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Q-talk 78 - LETTERS, ETC.

This is a continuation of Brian Martinez's article on changing the angle of incidence on the main wing that was published in Q-TALK issue #77.


This is the first flight since the change in angle of incidence on the back wing. The change was 2 degrees leading edge down. The aim of this change was to fix the tendency of the tail to lift early on takeoffs and of the aircraft to try to fly nose down. Corrections for straight and level flight required most of the reflex capability in the ailerons on the back wing for trim (i.e. trailing edge up) and several degrees of trailing edge down elevator on the front wing (canard). Moderate pilot compensation was required in order to correct for these discrepancies. Modifications took 4 weeks of off and on work which included wing de-mate, realignment, wing re-attach, surface preparation and painting. Re-assembly and preflight included the following:

(a) Corrosion inspection of all removed fasteners to include tail mounting brackets, aileron/reflexor linkage, aileron mass balances, rudder cable connections and electrical cables.

(b) Installation of ACK ELT and remote switch/sender unit.

(c) Installation of extra BNC bulkhead connector to allow use of the vertical tail, VHF COM ferrite dipole, for the ACK ELT.

(d) Re-route bundle of wiring in aft fuselage.

(e) Change linkage adjustment for aileron control up/down tubes.

(f) Clean and grease all aileron linkage.

(g) Finesse sand and polish upper surface of wing and canard.


Engine run-up was normal with no anomalies. No ballast was carried in the baggage compartment in order to get a good assessment of handling qualities. Two high-speed taxi runs were made in order to identify any hazards to safety, which might have been induced in the incidence change. No adverse changes were noted. The tail remained on the runway throughout the two test runs from 0 - 60 mph with no ballast and with the reflexor centered. This was a major improvement in aircraft handling.

Takeoff was without incident with the tail remaining on the ground for the entire takeoff run. Normal stick force was required to initiate climb. Initial climb was at 75 - 80 mph later accelerating to 90 and then 100 mph later in the climb. Aircraft rate of climb was not noted. Thumb trim switch inputs to the Stewart-Warner reflexor actuator gave immediate trim response for the climb enabling stabilized climb in the pitch axis. A slight input of elevator spring trim was used as a fine adjustment for pitch during the climb. There was a noticeable roll to the left at full power during the climbout, which marked the shortcoming in having no roll trim. This roll characteristic with no passenger or right side ballast was noted during the first flights of the aircraft with the previous wing decalage relationship. There may be a suggestion of including some form of roll trim in the design, at some point. The reflexor trim provided a strong pitch stable climb to 8,000 ft MSL.

Several straight and level runs were made at 7,500 - 8,000 ft MSL with stable indicated airspeeds of 155-159 IAS at an estimated 50-60 degrees OAT. Engine leaning and aircraft trim condition was not optimized. Trim to and stabilization at a flight attitude is significantly better. Straight and level roll trim stability is still an area for improvement.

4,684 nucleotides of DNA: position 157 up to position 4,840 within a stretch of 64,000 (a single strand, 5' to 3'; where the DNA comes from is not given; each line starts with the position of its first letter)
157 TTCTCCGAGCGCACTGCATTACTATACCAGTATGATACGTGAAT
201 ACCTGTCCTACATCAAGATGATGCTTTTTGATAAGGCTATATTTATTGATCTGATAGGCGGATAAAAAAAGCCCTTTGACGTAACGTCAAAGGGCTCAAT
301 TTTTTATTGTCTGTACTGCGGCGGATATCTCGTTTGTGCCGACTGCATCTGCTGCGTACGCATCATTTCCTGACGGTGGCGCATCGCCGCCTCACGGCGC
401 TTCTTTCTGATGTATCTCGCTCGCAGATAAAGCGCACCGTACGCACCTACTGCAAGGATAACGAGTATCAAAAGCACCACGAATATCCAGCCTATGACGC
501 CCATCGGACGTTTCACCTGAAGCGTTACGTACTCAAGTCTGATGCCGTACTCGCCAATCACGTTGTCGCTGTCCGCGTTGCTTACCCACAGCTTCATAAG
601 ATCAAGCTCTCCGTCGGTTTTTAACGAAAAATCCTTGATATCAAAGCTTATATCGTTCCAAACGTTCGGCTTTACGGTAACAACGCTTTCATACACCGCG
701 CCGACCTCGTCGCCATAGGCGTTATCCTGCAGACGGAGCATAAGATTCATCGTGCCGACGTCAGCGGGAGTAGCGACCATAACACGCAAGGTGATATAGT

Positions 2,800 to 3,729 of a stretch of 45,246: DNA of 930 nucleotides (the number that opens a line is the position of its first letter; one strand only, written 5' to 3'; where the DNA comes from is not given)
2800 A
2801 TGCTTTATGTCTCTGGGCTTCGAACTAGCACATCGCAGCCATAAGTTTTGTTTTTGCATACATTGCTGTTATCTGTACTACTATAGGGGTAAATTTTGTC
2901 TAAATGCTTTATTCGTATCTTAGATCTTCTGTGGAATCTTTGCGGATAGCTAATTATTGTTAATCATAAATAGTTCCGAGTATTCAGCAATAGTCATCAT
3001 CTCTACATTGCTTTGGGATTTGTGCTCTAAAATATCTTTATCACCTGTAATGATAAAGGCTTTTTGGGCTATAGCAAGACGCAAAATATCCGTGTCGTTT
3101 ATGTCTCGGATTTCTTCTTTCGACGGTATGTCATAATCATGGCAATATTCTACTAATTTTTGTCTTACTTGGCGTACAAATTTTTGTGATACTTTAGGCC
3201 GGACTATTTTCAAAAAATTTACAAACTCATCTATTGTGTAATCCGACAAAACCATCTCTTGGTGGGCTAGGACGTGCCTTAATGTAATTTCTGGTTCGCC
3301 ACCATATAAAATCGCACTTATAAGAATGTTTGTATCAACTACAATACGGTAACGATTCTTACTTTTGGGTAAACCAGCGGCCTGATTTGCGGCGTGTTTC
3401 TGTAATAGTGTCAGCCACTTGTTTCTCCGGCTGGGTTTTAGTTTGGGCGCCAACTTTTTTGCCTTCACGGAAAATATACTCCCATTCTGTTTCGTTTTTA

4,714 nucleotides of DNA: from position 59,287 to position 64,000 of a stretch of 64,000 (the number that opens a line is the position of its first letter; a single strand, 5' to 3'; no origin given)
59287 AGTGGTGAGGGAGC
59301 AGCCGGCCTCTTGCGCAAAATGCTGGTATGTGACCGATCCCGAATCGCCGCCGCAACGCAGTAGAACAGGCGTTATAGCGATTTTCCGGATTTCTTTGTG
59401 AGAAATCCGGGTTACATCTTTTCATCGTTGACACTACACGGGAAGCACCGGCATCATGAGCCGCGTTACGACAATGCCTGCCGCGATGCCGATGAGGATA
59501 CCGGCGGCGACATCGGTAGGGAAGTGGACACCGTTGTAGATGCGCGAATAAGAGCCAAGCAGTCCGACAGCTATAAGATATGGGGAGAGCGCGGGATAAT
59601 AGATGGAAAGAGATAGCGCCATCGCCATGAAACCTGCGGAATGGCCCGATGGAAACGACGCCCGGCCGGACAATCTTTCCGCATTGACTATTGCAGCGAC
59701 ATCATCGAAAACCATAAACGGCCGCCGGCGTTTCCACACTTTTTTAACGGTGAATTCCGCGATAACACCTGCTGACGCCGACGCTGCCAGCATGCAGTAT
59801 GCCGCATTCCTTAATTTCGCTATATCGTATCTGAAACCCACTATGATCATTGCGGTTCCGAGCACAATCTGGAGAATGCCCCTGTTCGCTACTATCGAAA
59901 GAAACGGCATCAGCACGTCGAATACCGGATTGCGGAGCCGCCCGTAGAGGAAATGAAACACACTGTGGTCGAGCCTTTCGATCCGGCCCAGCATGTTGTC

Two attempts were made to determine pitch buck speed. Buck on-set was detected at 67 mph IAS and 8,000 ft MSL. Precise aircraft nose up pitch attitude was not noted, but was significant. The pilot could not induce a significant pitch buck on these two attempts and will revisit the issue.

Landing approaches and touchdowns were significantly improved over the previous configuration. The aircraft approach was more predictable (i.e. more Cessna-Piper like) and the fill range of reflexor settings provided for much improved trim capability over and in addition to the elevator spring trim. It is again important to note that as configured on this aircraft (N557BM), the trim switch actuated reflexor provides gross power trimming with the magnitude of a flap lever, while the elevator spring trim provides a finer, though different, trimming effect. Unlike full power on conditions, roll stability is not a factor with the power pulled back in pattern work or power pulled off for approach. Two touch and go's and a full stop landing were made. The improved handling permitted left main wheel to right main wheel to tail wheel landings. The only significant discrepancy noted during the landing is the restriction to the right toe brake pedal range of motion due to interference from the firewall stiffener. The brake pedal restriction requires moderate pilot compensation and effects initial application timing, resulting in longer landing rollout.

Post flight inspection showed no indication of delamination, flex damage or paint cracking at the structural attach points of the wing.

Based upon these observations of more satisfactory aircraft handling, we can now re-examine use and completion of the performance and flying qualities flight cards. Additionally, the improved trimming capability should allow for off design airfoil performance such as would be the case due to surface contamination and rain. Safe cross-country performance over a reasonable range of atmosphere conditions should be assured.

Brian Martinez, Quartz Hill, CA

Positive Panel Planning segments of "Cockpit Ergonomics" by Richard A. Price, CFI/PE, are reprinted with permission from Panel Planner, Inc.

Webster defines Ergonomics as "the study of the relationship between humans and machines". The objective of ergonomics is to enable people to easily and safely operate the machines they use.

Despite its importance, ergonomics seems to have been ignored by the lighter end of general aviation over the past 25 years. Compare the panel of a single engine Piper from 1970 to a new one. Other than upgraded avionics, little has changed.